Abstract: Most treatments of temporal semantics start out from the conception of time as a line stretching from the past into the future, which is then populated with eventualities or situations. This paper explores how time can be seen as emerging from the construction of representations of reality in which the basic building blocks are static—i.e., timeless—representations, which are connected to each other by events that are transitions between them and that create an ordering which can be understood as temporal. This connects to von Wright’s “logic of change” and the “hybrid semantics” suggested by Herweg and Löbner. In this context, telicity is seen as the capacity of events, or of the predicates that express them, to “create time” in the sense of defining a before and an after. The basic elements of the model are global states, which are timeless taken in isolation but are connected by transition events, which transform one global state into another and thereby define the temporal relationships between them. Transition events, corre¬sponding to Vendlerian achievements, represent simple changes which are then the basis for all other constructs in the model, most notably delimited states, Vendlerian activities (atelic dynamic eventualities), and accomplish-ments (telic non-punctual even¬tualities), but also time points and intervals. Transition events are further in-strumental in constructing narrative structures and are responsible for narrative progression.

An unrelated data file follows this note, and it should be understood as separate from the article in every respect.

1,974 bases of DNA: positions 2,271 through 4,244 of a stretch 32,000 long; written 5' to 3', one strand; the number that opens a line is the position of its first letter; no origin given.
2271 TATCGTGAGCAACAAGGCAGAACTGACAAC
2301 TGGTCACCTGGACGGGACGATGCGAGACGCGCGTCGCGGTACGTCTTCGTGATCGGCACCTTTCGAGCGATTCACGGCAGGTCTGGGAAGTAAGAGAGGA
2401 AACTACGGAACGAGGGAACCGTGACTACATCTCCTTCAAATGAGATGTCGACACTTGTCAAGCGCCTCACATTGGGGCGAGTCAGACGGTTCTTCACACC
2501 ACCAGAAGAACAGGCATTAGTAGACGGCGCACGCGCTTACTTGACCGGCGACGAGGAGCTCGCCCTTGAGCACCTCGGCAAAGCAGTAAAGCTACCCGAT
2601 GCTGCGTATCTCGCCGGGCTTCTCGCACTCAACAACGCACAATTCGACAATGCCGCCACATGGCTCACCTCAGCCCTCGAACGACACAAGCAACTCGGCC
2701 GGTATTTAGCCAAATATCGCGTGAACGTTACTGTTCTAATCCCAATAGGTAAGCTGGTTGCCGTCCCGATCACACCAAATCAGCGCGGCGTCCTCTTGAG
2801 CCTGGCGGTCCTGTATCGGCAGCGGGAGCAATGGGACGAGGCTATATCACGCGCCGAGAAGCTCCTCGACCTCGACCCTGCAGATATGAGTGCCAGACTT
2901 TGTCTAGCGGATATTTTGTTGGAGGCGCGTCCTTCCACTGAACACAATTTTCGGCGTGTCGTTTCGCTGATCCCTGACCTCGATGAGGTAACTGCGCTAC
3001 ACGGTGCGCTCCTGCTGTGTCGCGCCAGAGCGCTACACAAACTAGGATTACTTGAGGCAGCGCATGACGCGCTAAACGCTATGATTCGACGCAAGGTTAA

Stephen M. Dickey
See, Now They Vanish: Third-Person Perfect Auxiliaries in Old and Middle Czech
Abstract: This article argues that Czech retained a semantic distinction be¬tween the expression of current relevance/emphasis and a neutral preterit in third-person compound preterit forms until the late sixteenth century. The distinction was expressed by the presence (expressing current relevance/em¬phasis) vs. absence (neutral preterit) of third-person auxiliaries. The hypothe¬sis is based on data from two late fourteenth-century narratives (Asenath and The Life of Adam and Eve) and from letters written by or to Czech women from 1365 to 1615. The results of statistical analyses are presented as support for the hypothesis, and it is suggested that the continued distinction between current relevance/emphasis and a neutral preterit in the third person is in part responsible for the fact that the two-way use of imperfective verbs never be¬came a major usage pattern in Czech, in contrast with Russian, where the tense system was reduced relatively early.
The History of the Russian Semelfactive: The Development of a Radial Category